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Old 04-10-2013, 04:39 PM   #1
DPBISME
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Jul 2012
Raleigh, NC
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So the temps here in Northern Virginia have lept from the 40s to the 80s over night.

I have been waiting for so 60 degee weather but we may not get much this year.

SO I am brewing anyway because I need the beer, I am down to my last 2 gallons from November's 38 gallons.

I was thinking that if I did not use an airlock until the "bubbling" slow I would have the added benifit of having the heat escape...

I mean the escaping CO2 is moving gas right?, it should cool the top of the wort and since the wort is self mixing it should cool it down... (like a poured Guiness)

After that I really don't care if it warms up in to the 70s because most of the heavy lifting is done.

At least that is my idea...

 
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Old 04-10-2013, 05:17 PM   #2
BetterSense
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Jul 2011
Richardson, Texas
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An interesting idea. I imagine a bucket lid probably holds in quite a bit of heat. I bet you could drop a couple degrees by going topless, and in my experience, the beer will be fine if you cover it up when fermentation is slowing. I'm trying to think of a way to experimentally test it, but I guess you'd have to brew a split batch and pitch equal quantities of yeast.

 
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Old 04-11-2013, 02:58 PM   #3
DPBISME
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Jul 2012
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Quote:
Originally Posted by BetterSense View Post
An interesting idea. I imagine a bucket lid probably holds in quite a bit of heat. I bet you could drop a couple degrees by going topless, and in my experience, the beer will be fine if you cover it up when fermentation is slowing. I'm trying to think of a way to experimentally test it, but I guess you'd have to brew a split batch and pitch equal quantities of yeast.

It just made sense to me.... and I am reading all this stuff about people doing more open fermentations because they "think" that the pressure does affect the yeast.

"not that they said it that way but that was my interpretation"

Happy Brewing....

 
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Old 04-11-2013, 03:05 PM   #4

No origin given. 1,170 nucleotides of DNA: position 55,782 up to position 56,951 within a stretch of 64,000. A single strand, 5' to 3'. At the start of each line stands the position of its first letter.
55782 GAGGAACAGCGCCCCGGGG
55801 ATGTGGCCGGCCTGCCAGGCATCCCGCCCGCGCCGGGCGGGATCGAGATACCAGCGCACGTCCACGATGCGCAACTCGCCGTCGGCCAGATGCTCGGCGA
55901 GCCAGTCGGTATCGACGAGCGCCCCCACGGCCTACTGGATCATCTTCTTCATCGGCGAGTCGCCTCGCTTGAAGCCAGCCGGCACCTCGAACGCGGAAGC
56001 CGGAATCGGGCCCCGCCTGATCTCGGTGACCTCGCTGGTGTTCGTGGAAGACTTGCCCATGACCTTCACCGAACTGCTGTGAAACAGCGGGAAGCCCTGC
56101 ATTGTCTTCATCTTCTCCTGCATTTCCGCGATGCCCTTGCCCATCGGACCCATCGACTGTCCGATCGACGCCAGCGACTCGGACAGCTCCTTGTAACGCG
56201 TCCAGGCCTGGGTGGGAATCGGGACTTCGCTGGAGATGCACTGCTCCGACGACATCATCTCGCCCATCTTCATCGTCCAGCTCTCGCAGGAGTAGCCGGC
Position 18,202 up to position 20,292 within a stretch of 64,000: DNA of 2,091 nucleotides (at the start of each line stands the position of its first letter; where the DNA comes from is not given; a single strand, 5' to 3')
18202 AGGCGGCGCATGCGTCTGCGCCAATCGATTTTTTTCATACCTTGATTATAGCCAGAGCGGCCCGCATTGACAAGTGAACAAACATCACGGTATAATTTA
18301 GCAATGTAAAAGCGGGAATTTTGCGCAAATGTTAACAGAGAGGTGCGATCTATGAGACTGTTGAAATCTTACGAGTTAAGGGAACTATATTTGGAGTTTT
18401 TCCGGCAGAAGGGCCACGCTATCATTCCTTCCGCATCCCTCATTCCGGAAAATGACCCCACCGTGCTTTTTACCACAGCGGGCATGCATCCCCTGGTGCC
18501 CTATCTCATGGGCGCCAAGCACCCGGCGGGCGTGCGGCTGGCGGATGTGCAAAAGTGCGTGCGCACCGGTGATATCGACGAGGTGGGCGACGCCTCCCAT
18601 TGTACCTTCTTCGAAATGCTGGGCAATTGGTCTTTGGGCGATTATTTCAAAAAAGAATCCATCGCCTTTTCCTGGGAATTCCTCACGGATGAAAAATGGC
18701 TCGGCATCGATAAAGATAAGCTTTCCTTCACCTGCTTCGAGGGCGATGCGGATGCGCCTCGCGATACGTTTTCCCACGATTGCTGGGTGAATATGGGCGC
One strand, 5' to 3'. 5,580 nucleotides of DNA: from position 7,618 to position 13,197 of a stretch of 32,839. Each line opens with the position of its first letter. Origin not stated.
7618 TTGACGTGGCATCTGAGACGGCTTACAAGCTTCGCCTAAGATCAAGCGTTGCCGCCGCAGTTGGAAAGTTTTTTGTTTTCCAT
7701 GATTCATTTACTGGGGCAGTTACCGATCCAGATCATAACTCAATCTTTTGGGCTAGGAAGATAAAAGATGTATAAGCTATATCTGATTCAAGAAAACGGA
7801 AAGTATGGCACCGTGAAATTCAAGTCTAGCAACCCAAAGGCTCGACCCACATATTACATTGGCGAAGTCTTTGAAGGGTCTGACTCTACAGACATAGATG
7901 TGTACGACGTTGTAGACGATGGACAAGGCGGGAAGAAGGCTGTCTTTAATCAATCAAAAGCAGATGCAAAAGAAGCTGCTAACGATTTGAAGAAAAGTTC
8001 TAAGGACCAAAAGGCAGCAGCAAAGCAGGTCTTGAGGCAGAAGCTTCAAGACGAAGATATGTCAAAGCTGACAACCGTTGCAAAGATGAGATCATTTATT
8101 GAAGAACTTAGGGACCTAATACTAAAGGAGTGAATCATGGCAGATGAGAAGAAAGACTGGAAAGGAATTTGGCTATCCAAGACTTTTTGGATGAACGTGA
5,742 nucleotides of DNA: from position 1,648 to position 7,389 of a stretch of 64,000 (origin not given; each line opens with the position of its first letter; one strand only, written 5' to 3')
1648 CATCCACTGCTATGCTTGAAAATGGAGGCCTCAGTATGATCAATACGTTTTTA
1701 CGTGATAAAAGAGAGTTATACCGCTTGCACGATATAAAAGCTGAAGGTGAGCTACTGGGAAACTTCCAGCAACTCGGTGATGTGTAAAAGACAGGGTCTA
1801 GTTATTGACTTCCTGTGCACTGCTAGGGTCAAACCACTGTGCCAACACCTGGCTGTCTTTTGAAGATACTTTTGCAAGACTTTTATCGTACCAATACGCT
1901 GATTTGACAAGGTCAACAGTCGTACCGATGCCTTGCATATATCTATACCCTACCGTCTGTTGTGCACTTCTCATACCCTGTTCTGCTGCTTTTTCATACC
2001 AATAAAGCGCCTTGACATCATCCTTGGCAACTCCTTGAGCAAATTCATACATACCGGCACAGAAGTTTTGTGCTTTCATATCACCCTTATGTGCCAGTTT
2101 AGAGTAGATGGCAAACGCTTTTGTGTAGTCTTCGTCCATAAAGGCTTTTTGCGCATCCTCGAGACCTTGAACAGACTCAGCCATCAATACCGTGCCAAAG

zachattack
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Mar 2012
, MA
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Not having a lid over the bucket will certainly aid heat loss, in the same sense that a covered pot of water will always boil faster than an uncovered pot. And it's true that many people feel that open fermentations (and fermenter geometry in general) can have a drastic effect on yeast-derived phenols/esters. But your theory about the escaping CO2 doesn't hold up, since the CO2 will leave the bucket either through an airlock or through the open top. You aren't really building up pressure in the bucket unless the airlock is clogged; to get through one inch of water in an airlock will only create 0.04 psi of backpressure.

In reality I doubt you'll notice a difference in your temperature this way, but like I said any difference will just be due to the lack of a lid. I'd recommend you get a little more active with your cooling; a swamp cooler can work wonders, especially when you couple it with some ice. And you're just $20 (for an ebay temp controller) and an old minifridge away from a "proper" fermentation temperature.

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Old 04-11-2013, 03:23 PM   #5
DPBISME
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Jul 2012
Raleigh, NC
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Quote:
Originally Posted by zachattack View Post
In reality I doubt you'll notice a difference in your temperature this way, but like I said any difference will just be due to the lack of a lid. I'd recommend you get a little more active with your cooling; a swamp cooler can work wonders, especially when you couple it with some ice. And you're just $20 (for an ebay temp controller) and an old minifridge away from a "proper" fermentation temperature.
I have a fermentation chamber... unfortuately my sister has cooped it and is using it as a freezer.

DPB

 
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